Cindy and Darwin live in Prince George. They have always loved the wilderness spaces that we enjoy here in Canada, and in British Columbia especially. They spend a substantial amount of time exploring these areas and recording what they see. But the state of our environment is a big concern for them, including the impact of greenhouse gases on global warming and climate change. They made changes to minimize their carbon footprint, but they struggled to find a transportation solution that fit with their lifestyle of hiking and exploring.
They knew about electric cars: the efficiency, the reduced “cradle to grave” greenhouse gas emissions, and the urban practicality, but range limitations and the available charging network in central and Northern BC held them back. So, they were extremely interested, but it was hard to see how an electric vehicle would fit into their lifestyle.
Then, around six years ago, one of their sons purchased a Nissan Leaf. He not only used it for day-to-day driving, but for recreational activities like mountain biking, skiing and hiking. Driving it, seeing how easy it was to live with, while reducing greenhouse gas emissions, was incredibly enlightening. Seeing the build quality first hand, and the car’s day-to-day usefulness really demonstrated that an electric vehicle would be feasible for them. Their thoughts and conversations turned from how, to when.
Though they still had concerns about range, the emergence of new models like the Chevrolet Bolt started to diminish that feeling. Then, they saw the release of the Hyundai Kona, Kia Niro and other longer range EVs and they knew it was time to make a change. So, their research began. From Norway to California, Sweden, Britain, Ontario, South Korea and France, they travelled the world through web articles, videos and research papers to find out which vehicle would work for them.
They also diligently researched the environmental footprints of battery production, lithium mining and cobalt extraction, versus the impact of oil and gas, in order to make a fully informed decision. The final tipping point was when they looked at the dollars and cents. Tallying up the provincial incentive to purchase (the federal incentive was not yet available), plus the savings on gas and maintenance costs, they couldn’t wait to get rid of their big 4×4 pickup truck and buy a Kona Electric. There was no longer any reason to delay purchasing an EV.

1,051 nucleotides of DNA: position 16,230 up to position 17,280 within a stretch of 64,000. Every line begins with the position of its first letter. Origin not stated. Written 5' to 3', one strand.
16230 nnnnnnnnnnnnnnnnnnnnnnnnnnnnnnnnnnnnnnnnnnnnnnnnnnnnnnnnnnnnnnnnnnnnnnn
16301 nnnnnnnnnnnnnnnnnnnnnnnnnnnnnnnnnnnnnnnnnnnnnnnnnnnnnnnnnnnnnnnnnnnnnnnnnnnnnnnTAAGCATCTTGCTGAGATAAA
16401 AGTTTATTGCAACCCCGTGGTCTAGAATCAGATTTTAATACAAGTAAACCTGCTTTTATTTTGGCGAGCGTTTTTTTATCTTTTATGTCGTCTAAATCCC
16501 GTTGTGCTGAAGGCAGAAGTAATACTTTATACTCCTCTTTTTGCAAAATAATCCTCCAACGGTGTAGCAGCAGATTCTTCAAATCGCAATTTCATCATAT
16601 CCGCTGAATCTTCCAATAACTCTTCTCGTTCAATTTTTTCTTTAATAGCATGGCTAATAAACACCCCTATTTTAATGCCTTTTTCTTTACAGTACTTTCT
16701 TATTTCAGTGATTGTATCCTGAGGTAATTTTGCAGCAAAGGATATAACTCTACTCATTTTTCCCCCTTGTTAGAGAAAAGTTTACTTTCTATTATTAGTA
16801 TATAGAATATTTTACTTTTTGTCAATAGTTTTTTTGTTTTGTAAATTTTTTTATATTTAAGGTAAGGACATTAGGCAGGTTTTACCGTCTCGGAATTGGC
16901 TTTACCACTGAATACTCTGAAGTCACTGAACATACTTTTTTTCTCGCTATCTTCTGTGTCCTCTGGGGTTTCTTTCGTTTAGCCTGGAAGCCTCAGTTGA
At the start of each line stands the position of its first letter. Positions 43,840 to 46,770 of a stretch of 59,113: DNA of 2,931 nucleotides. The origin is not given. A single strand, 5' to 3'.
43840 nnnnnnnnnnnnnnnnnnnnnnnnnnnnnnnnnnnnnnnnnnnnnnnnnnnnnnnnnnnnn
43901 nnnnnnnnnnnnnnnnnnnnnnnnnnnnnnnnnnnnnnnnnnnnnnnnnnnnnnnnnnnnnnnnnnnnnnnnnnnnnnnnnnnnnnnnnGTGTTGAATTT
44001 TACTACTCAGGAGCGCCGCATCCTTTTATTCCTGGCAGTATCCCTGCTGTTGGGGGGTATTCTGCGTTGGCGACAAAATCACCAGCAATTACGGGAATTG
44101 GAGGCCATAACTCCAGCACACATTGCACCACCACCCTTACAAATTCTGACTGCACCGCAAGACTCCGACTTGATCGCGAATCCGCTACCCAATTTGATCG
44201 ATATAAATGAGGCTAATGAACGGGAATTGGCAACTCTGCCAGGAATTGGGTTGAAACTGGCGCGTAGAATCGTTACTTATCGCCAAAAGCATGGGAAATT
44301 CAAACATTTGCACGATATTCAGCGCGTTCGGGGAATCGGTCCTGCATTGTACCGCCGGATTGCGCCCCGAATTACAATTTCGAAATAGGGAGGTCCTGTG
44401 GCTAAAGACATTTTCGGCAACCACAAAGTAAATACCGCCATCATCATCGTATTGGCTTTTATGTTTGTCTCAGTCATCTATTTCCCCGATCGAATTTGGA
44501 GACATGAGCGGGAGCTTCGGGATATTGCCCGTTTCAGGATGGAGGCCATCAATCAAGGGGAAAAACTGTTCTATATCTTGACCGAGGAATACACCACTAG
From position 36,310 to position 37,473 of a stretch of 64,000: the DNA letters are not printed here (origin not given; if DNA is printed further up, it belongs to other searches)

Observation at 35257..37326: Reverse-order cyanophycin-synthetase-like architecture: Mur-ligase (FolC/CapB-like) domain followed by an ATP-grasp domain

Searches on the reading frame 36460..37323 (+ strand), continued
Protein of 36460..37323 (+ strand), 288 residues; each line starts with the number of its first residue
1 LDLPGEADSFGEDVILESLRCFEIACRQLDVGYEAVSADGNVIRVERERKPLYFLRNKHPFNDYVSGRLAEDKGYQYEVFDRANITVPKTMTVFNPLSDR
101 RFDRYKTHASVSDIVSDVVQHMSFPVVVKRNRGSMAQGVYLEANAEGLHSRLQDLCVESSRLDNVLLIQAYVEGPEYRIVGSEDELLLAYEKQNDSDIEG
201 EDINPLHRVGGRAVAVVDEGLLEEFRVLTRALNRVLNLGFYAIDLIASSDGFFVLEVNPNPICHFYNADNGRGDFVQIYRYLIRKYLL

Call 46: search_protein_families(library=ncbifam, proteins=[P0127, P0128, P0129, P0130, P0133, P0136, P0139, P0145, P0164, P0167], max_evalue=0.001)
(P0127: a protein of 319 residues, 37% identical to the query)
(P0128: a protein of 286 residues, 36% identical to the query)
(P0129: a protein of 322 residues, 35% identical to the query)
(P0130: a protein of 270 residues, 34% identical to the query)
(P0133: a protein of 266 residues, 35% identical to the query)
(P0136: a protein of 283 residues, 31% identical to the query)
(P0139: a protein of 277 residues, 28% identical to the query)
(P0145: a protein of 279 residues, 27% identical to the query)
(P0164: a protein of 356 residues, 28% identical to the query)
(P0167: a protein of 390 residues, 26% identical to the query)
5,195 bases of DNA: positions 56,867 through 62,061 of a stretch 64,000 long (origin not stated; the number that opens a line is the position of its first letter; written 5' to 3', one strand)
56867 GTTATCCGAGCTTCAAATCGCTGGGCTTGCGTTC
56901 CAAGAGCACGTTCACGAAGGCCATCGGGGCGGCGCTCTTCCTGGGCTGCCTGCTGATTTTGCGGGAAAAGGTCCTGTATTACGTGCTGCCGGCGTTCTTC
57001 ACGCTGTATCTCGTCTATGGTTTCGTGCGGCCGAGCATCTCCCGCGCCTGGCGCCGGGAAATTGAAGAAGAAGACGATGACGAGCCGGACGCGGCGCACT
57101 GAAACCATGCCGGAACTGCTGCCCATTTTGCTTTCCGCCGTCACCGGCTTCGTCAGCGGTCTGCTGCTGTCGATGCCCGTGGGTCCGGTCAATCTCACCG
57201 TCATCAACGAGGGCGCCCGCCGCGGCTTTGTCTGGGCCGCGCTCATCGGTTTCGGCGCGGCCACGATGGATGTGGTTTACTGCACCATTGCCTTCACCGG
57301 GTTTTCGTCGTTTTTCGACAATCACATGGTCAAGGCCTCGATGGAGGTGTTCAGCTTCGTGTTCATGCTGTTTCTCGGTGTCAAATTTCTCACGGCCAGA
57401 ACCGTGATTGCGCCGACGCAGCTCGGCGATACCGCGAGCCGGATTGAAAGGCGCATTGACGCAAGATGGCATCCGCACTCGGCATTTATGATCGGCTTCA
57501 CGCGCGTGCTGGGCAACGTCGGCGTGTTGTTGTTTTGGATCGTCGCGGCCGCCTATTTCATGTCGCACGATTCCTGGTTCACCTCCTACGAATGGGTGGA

They chose the Kona because it was the best fit for their lifestyle. It packs gear and two medium sized dogs, and has more than acceptable highway range. They’ve had the car since March 2019 and have no regrets; they just wish that the technology was available 10 years ago. The vehicle itself is not weird, over the top, futuristic or strange: It looks, feels, and drives like the SUV crossover it is, with the added bonus of no emissions from a tailpipe. Just get in and push D for drive.
Living in Northern BC, they understand that range anxiety is a challenge for many to overcome. But those fears are disappearing quickly with the installation of level 2 and 3 chargers along highways 97 and 16. A little pre-planning as to where and when to charge has allowed them to travel anywhere they want to go.
Cindy and Darwin brought their Kona home from Victoria to Prince George and had no issues – they were amazed by how easy it was to find charging stations using the PlugShare app. The check-in feature, which allows users to provide feedback about charging stations, was a great help and very reassuring. They’ve only had a small taste of what winter conditions do to battery range (two weeks of -20 C weather and snowy driving) but it was enough to reassure them that winter driving in Northern BC will not be an issue.
Their next trip will be a two-week summer vacation with the Kona, including a four day overnight backpacking trip in the mountains of south eastern BC and low-land camping for the rest of the time. The car will be packed for sure (their truck always was) and will have a pod on the roof for gear, but owning an EV does not limit them in doing what they love recreationally.
They still own a 2002 Land Rover Discovery and use it to drive hundreds of kilometres down logging roads to back country adventures. But even the Land Rover has its limitations: there are no gas stations where they go, so they stress that range anxiety can be a concern even with gas. The Land Rover is spending way more time in the driveway now than Cindy and Darwin ever thought it would. They’ve come to realize that they need it very little.
The Kona is fun, and with the constantly improving charging infrastructure, and increasing variety of vehicles becoming available, Cindy and Darwin hope to be ambassadors to help others realize that the electric lifestyle is feasible. Now to convert the Land Rover to electric …it has been done in the UK, and Darwin needs a retirement project in a few years!